Cherry pits. Beware of cyanide poisoning!

A 28-year-old father from Blackpool, UK, was rushed to hospital in mid-July after being poisoned by cherry pits. Like plum and apricot pits, cherry pits contain amygdalin, a substance that turns into cyanide when ingested. In large doses, it can cause poisoning and death. Fortunately, the father of the family was treated in time.

He found cherry pits very tasty… And it almost cost him his life. A 28-year-old British man, Matthew Creme, was rushed to hospital on July 17 after being poisoned by cherry pits, reports The Independent.

The father had bought a tray of cherries in a Tesco supermarket. “Out of curiosity, he bit into the pit to eat the soft seed inside. After he thought it tasted good, he ate two more,” the British newspaper reported.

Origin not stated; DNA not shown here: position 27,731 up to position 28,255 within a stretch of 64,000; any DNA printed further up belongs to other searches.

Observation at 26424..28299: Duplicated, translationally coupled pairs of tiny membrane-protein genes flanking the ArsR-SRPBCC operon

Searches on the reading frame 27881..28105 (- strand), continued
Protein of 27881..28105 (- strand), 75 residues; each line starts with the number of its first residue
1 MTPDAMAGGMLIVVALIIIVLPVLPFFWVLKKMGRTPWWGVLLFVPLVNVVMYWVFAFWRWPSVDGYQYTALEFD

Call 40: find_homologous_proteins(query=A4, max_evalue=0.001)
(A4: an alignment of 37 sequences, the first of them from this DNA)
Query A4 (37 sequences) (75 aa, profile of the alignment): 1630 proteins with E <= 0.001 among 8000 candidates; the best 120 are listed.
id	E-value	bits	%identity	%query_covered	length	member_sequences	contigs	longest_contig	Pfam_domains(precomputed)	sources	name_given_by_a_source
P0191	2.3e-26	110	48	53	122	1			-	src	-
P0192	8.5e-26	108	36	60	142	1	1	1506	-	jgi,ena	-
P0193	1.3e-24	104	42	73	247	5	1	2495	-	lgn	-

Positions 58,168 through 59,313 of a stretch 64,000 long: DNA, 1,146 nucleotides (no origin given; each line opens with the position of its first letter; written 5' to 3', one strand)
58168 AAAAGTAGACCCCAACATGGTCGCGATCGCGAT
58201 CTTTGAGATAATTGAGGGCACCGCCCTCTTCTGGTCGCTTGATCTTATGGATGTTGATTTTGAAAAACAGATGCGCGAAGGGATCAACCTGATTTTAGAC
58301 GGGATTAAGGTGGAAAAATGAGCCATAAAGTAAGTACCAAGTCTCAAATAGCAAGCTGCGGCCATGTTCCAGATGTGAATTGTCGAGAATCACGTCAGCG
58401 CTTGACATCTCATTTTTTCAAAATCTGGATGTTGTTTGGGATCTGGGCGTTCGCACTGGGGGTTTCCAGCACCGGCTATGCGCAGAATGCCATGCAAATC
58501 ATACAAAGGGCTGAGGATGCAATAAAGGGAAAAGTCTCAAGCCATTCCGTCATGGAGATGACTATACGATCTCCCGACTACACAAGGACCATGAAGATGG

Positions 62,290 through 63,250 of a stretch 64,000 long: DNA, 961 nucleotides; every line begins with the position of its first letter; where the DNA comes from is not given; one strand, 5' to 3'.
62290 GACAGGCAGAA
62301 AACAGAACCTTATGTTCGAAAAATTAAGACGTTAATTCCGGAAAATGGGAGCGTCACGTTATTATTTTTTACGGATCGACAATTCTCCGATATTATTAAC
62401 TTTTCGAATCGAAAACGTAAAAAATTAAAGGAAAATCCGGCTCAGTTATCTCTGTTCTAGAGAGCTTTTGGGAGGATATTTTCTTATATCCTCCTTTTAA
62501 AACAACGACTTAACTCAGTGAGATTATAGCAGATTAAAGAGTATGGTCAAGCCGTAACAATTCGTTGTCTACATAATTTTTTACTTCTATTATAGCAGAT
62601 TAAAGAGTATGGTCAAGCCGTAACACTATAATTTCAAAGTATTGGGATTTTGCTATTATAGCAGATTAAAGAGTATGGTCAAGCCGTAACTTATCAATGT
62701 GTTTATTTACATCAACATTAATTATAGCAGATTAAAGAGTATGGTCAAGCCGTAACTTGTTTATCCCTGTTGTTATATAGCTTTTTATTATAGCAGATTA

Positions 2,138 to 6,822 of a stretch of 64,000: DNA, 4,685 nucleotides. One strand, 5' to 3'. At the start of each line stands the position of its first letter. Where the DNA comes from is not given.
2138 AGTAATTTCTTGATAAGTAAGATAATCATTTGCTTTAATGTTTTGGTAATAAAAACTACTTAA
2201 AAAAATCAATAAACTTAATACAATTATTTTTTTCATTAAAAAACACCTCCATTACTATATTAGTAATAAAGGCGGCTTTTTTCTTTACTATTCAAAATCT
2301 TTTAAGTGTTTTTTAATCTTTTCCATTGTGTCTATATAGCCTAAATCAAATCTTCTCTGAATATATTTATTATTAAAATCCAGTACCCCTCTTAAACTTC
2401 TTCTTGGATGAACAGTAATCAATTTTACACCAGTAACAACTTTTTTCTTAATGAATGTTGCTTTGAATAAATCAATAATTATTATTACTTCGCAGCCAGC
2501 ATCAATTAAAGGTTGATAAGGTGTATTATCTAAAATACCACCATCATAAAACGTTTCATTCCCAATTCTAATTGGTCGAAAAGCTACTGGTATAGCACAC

“A lethal dose of cyanide”
A few minutes later, Matthew was taken by intense fatigue, headaches and a fever flare-up. His girlfriend immediately called the emergency room. He was quickly treated at the hospital, where doctors told him he had ingested a “lethal dose” of cyanide.

Cherry seeds, like apple seeds and other seeds, contain amygdalin. When ingested, this substance breaks down to form potentially lethal hydrogen cyanide, explains the Dauphiné Libéré.

“Symptoms of cyanide poisoning include stomach cramps, headaches, nausea and vomiting. If left untreated, cardiac arrest or respiratory failure can occur and result in death.”

In plums, apples, apricots…
For a human being, the fatal dose would be at 1.5 mg/kg.

With 3.9 mg of amygdalin per gram, cherry seeds would not be the most dangerous. Apricot seeds contain 14.4 mg/g, while Reine-Claude plums contain up to 17.5 mg/g! Apple seeds also contain amygdalin, “but you’d have to eat a lot of them to get poisoned,” reassures The Independent.

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